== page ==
I haven’t been a Muslim in a very long time, and haven’t made salat in years. As a matter of fact, I don’t even remember how to pray Isha, and I didn’t act on the urge to recite it at that time. But the urge pressed me so much that I could no longer concentrate on my language studies – or anything else – and I ended up going to bed early. The following morning, I checked the salat times for my area and was surprised to discover that my urge to pray Isha the night before had come at the exact time that Isha was being prayed by thousands of Muslims in my time-zone. I have similar stories.

Sometimes, I wake up early and feel the need to listen to Sikh chants. Other times, I am desperate to attend a mass or divine liturgy. Sometimes I feel like I need to set up an altar and meditate, or like I need to practice a physio/spiritual discipline like yoga, tai-chi, or the qigong of Falun Dafa. Then again, I often get the need to be outside and just revere nature or practice the corporate, un-programmed worship of the Quakers. And of course, I have those moments where I just want to head off to one of those Friday night worship services like ‘The Burn’ at my local non-denominational church.

I think I am multi-faith.

I am multi-faith, but I am still fiercely committed to Christ. I don’t think that people in my Christian circles  understand this. Conversely, I am fiercely committed to Christ, but I am still multi-faith. I don’t think that people in my  “all-roads-lead-to-Rome” circles understand this. I don’t neatly fit into any one category.

The up-side of this is the ability to appreciate and understand all walks of life, the ability to empathize with others and learn from their beliefs and experiences. I love that I have learned how to let doubt build my faith instead of destroy it. I love that I am not afraid to face hard questions and seeming contradictions about the nature of God, faith, and our world. I love that I can admit that I might be wrong about everything I believe, and still not feel threatened for believing it. I wouldn’t trade that for anything. And although I can never claim to fully understand God, I love that I am able to view and experience Him with a depth of perspective that comes with my eclecticism.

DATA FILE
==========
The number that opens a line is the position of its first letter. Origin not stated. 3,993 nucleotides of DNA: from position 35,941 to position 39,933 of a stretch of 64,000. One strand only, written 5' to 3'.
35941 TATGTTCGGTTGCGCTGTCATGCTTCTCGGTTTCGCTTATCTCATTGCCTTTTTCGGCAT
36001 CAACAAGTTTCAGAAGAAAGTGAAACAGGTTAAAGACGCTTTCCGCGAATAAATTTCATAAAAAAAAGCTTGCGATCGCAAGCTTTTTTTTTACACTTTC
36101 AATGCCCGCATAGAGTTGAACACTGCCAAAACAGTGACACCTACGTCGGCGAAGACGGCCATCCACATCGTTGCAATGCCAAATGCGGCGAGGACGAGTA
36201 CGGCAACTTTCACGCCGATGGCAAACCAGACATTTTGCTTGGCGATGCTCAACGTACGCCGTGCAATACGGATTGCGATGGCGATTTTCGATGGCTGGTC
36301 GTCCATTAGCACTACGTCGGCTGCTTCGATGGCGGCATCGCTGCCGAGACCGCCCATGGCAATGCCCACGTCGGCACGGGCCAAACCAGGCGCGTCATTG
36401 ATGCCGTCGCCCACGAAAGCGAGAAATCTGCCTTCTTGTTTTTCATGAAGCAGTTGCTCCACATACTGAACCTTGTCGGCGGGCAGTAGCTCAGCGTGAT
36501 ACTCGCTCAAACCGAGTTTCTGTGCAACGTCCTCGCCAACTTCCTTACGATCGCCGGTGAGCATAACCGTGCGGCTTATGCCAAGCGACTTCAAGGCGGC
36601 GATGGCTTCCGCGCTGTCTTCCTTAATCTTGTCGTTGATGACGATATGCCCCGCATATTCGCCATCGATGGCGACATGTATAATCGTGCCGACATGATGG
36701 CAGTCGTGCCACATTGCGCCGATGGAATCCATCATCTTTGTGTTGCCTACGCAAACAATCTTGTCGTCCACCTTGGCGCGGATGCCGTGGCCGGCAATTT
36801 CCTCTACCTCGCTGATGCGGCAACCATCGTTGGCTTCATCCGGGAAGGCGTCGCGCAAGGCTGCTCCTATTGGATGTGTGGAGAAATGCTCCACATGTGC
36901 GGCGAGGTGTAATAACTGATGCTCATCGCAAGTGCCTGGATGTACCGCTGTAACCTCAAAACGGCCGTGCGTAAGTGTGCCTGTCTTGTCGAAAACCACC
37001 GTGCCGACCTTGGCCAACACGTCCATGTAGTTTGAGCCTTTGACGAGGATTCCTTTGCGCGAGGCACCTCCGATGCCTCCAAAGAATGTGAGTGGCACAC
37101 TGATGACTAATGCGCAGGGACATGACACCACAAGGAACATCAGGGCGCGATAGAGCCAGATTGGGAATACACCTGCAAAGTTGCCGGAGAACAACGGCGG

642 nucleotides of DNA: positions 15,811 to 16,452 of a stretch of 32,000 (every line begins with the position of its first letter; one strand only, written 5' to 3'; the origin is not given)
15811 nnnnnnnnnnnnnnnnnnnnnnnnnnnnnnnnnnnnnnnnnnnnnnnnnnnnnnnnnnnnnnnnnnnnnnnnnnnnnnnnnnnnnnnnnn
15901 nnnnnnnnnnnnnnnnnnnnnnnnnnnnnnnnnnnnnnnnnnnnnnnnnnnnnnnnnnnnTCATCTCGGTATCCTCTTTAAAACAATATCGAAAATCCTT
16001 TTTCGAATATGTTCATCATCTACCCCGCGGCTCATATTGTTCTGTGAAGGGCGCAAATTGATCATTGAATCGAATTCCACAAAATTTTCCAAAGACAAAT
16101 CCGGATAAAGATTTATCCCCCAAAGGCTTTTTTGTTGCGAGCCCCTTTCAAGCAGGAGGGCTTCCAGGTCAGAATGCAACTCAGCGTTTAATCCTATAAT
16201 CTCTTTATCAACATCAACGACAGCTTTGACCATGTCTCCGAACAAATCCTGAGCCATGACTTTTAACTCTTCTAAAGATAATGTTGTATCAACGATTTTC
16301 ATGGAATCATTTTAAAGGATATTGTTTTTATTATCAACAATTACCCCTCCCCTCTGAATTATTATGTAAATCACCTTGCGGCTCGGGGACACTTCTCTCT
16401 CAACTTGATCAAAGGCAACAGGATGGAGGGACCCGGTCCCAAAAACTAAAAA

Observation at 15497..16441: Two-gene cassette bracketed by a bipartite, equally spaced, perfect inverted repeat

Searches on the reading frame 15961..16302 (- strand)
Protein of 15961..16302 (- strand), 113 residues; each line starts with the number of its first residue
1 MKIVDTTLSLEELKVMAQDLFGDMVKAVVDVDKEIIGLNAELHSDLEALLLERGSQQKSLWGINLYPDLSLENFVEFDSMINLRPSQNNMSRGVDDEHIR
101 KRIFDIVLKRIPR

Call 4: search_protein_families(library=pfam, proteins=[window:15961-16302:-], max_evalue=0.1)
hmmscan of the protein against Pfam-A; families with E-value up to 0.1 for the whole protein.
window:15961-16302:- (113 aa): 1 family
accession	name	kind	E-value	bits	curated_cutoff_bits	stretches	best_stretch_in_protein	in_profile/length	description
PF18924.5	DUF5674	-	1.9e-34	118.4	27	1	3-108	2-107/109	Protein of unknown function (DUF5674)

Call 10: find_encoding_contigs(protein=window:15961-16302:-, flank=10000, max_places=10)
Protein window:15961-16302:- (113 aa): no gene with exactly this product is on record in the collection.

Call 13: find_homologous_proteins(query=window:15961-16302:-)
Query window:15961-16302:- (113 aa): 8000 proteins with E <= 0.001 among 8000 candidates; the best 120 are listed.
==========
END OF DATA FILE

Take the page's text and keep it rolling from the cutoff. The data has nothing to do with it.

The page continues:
The down-side of this is that there is no spiritual community. And I think that’s something that everyone needs. I feel like my beliefs cause tension and sometimes stir up division – which I don’t want. I hate feeling as though I am going to stir the pot with some of the questions I ask. I also hate it when I feel like people are brushing me off as “seeking,” or “lost,” or “trying to start trouble,” simply because they don’t have the answers for what I’m asking, or because they don’t want to share honestly with me for fear that I’ll argue with them. I don’t mind being an outcast about most things, but when it comes to spirituality – I would really like there to be someone who can relate to me.

Nevertheless, I feel like it is time for me to come out of this ‘spiritual closet’ that I have been in.

I aspire to love and follow Jesus Christ, but I am not your typical Christian. I believe that every faith tradition is valid (validity doesn’t equal truth), that we can learn from one another, and that we should make an effort to do so. But I am not of the belief that we can all follow our own paths and all be right. Jesus said He is the way.

I may be making a mountain out of the mole-hill that is my spiritual duality, but I have felt like it is so hard to be openly both.